For the fourth season they were somewhat on the same side, but this year they are once again right where they belong, and that’s at each other’s throats. Chuck has won the election as the new Attorney General, and he hasn’t forgotten who his number-one target was the last time he was in a prosecutorial role. He is also now officially split with wife Wendy, and that means there’s now a war going on there. Both of our leads are fighting on multiple fronts this season. Axe is also dealing with the fallout from his detente with Taylor, who has now brought her shop as a subsidiary of Axe Capital. There’s going to be plenty of tension there, but the real new fireworks comes from Axe’s new rival Michael Prince, played by Corey Stoll. He and Axe are going to be snipping at each other all season and will even join forces with Chuck to take Axe down. Now it’s no secret that Damien Lewis is leaving after this season, and Prince is about to be the new guy going head to head with Chuck. Axe wants very much to ditch his business and become a bank, and that sets him up for the season’s big trap and reveal.
The performances of the two leads set a high bar for the rest of the cast. The chemistry and dynamic between Lewis and Giamatti is some of the best on television today. The sheer force of their wills can drive the story beyond anything any writer could put on paper. It also helps that the supporting cast contains some near-equally-great performances.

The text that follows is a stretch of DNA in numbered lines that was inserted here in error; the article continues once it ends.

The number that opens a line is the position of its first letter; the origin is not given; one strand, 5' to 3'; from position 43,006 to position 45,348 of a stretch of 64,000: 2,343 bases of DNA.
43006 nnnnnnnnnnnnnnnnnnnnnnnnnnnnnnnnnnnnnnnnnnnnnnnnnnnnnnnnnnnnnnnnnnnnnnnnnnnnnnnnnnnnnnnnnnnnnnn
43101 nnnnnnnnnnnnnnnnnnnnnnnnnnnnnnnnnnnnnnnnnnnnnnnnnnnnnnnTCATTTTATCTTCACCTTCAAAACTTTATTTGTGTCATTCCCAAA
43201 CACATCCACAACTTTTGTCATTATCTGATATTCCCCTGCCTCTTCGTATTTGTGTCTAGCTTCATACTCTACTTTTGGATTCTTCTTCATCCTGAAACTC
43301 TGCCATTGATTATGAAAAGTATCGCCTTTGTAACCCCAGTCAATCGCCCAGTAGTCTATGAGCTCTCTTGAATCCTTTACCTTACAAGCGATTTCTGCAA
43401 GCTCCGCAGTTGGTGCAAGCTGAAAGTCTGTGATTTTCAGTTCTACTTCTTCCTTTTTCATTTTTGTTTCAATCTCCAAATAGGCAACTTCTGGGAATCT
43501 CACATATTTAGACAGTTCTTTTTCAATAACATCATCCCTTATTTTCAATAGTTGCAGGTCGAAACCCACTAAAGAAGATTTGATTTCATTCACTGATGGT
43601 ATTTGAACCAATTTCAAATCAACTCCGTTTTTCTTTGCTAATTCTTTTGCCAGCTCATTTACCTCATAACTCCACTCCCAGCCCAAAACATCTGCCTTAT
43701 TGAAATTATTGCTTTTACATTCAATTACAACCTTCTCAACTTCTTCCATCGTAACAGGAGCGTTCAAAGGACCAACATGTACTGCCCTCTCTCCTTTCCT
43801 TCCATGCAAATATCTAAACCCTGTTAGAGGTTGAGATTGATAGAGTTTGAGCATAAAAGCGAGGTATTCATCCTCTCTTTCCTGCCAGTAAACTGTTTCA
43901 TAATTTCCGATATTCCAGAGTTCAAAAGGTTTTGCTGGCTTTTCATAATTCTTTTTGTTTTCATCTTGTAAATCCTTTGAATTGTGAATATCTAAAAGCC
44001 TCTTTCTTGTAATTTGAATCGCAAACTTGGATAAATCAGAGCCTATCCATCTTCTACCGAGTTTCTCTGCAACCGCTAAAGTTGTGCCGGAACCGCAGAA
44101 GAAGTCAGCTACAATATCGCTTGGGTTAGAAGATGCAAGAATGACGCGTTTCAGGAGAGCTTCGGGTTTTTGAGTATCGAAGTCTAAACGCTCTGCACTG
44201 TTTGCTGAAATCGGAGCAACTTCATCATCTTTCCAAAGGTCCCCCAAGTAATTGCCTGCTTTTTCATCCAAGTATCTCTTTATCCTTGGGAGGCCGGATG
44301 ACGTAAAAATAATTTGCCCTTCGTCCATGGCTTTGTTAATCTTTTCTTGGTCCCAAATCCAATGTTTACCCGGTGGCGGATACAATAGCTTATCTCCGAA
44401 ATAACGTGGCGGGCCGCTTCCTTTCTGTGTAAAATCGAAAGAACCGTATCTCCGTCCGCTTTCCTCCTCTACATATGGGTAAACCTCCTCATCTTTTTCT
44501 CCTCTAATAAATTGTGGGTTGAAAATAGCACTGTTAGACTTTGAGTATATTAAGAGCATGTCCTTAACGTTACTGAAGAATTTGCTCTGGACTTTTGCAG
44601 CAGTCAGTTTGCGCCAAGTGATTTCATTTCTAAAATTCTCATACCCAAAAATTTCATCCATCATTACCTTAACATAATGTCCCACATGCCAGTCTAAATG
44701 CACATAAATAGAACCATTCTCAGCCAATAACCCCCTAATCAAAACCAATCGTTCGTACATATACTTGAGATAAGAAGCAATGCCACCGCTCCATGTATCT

At the top of the list has to be David Costabile as Wags, Axelrod’s most trusted confidant. Wags lives in the moment. He’s irreverent and thrives as second to Axelrod. He’s the perfect second. He has no desire to be the top dog and has almost all of the perks. He’s the kind of weapon you point and shoot. He’s hands down my favorite actor/character after the top dynamic duo. This season his loyalty will be tested. He also decides to reach out to his estranged children to be a better father but finds his daughter is a stripper and his son is a born-again Christian who wants to save his soul.
Running a close second is Axelrod’s financial hit-man, Dollar Bill, played by Kelly AuCoin. He’s like a savant. He’s woefully ignorant of most of life, but he can put together a deal and fix the real-world problems with surgical precision.
Billions was hit by COVID this season, and it changed things for the show. Episode 7 was interrupted by the pandemic, and on episode 10 they deal with the fallout walking around in masks and talking vaccinations while Axe actually becomes the first major television character to catch the virus and ends up in isolation while Chuck is springing his final trap.
You get all 16 episodes on four discs with no extras. Next season will be very different, and I’m not sure how it will work without the dynamic between these strong characters. Prince will be an interesting piece, but I’m cautiously optimistic about the show’s future. Plenty of fans are already embracing the new order. “I want to cheer, too, but these circumstances feel trepidatious.”